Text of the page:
Can architecture transform lives? Can it transform us? These questions lay the foundation for Structure and Ornament, a solo exhibition of work by Seattle-based artist Leo Saul Berk, on view at Frye Art Museum. Presented in a meandering array of multimedia sculpture, site-specific installation, and video with sound, Berk’s ongoing series is a reflection on his childhood home in Aurora, Illinois—a site formative to his personal and artistic growth.
In the winter of 1980, seven-year-old Berk and his family moved into the Ford House, created by visionary midwestern architect Bruce Goff. Designed in 1947, the house is characterized by its massive central dome, flanked by two semicircular bedroom wings. Today, it stands as an unapologetic icon of midcentury modernist design influenced by organic architecture and neo-futurist promise. Steel Quonset ribs, painted a Golden Gate orange, conjoin a curved coal and glass wall to define the exterior of the home. Inside, Navy surplus ropes, herringbone wood inlay, and glass domes from World War II fighter jets come together in a resplendent array of material texture. Like many of his contemporaries, Goff’s architectural style celebrates the traditions of handcraft alongside the ideals of technology and industry. The Ford House is the product of its age—a tangible expression of imagination and architectural experiment. The structure ignited Berk throughout his childhood, and thirty-five years later, it continues to confound and inspire.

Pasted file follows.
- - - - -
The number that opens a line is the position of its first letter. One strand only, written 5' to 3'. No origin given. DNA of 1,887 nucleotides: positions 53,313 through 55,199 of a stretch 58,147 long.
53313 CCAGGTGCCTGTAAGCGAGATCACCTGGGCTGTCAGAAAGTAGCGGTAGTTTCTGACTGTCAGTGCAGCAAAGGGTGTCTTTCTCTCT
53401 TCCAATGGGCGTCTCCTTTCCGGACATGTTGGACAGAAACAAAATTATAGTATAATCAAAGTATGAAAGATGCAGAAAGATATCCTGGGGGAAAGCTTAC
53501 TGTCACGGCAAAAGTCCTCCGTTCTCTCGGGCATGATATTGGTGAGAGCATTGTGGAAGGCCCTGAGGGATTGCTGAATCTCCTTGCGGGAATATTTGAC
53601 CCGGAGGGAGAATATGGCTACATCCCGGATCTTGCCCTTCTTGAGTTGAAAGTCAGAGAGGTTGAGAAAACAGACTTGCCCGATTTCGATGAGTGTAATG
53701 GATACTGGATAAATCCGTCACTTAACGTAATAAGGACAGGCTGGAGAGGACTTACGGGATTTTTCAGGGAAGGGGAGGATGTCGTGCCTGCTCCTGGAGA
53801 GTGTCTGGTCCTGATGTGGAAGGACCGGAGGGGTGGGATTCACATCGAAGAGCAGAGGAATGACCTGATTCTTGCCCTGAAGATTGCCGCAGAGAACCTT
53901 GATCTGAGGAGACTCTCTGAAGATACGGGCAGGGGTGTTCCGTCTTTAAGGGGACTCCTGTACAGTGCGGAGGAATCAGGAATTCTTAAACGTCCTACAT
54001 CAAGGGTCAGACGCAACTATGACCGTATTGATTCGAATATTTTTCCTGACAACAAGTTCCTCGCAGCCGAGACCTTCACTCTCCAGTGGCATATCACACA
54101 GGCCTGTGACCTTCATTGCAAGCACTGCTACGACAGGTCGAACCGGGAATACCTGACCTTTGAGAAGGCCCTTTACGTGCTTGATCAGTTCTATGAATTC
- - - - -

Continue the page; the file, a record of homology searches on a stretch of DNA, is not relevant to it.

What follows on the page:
Like a beacon, the Ford House drew Berk home. In 2011, the artist returned to Aurora and was brought to tears when its current owner led him through the familiar sights and smells of the rooms he was once so intimately attached to. Drawing upon his personal memory as well as the architectural history of the house, Berk was led to develop a body of work that would become Structure and Ornament. A selection of sculptures in the exhibition are Berk’s realizations of decorative ambitions for the Ford that never came to be. Specular Reflections (2015), a set of large floating marbles in the museum’s reflecting pool, and Wind Jangle (2015), a suspended ornamental screen of aluminum chimes, are both site-specific installations that hearken to the embellishments of a midcentury corporate campus, rather than a domestic home (think of Eero Saarinen’s GM Tech Center with decorative metalwork by Harry Bertoia). Perfectly situated in the entrance of the Frye Art Museum, these works establish a distinctly retro spirit—the disintegration of past into present—that dissipates throughout the show.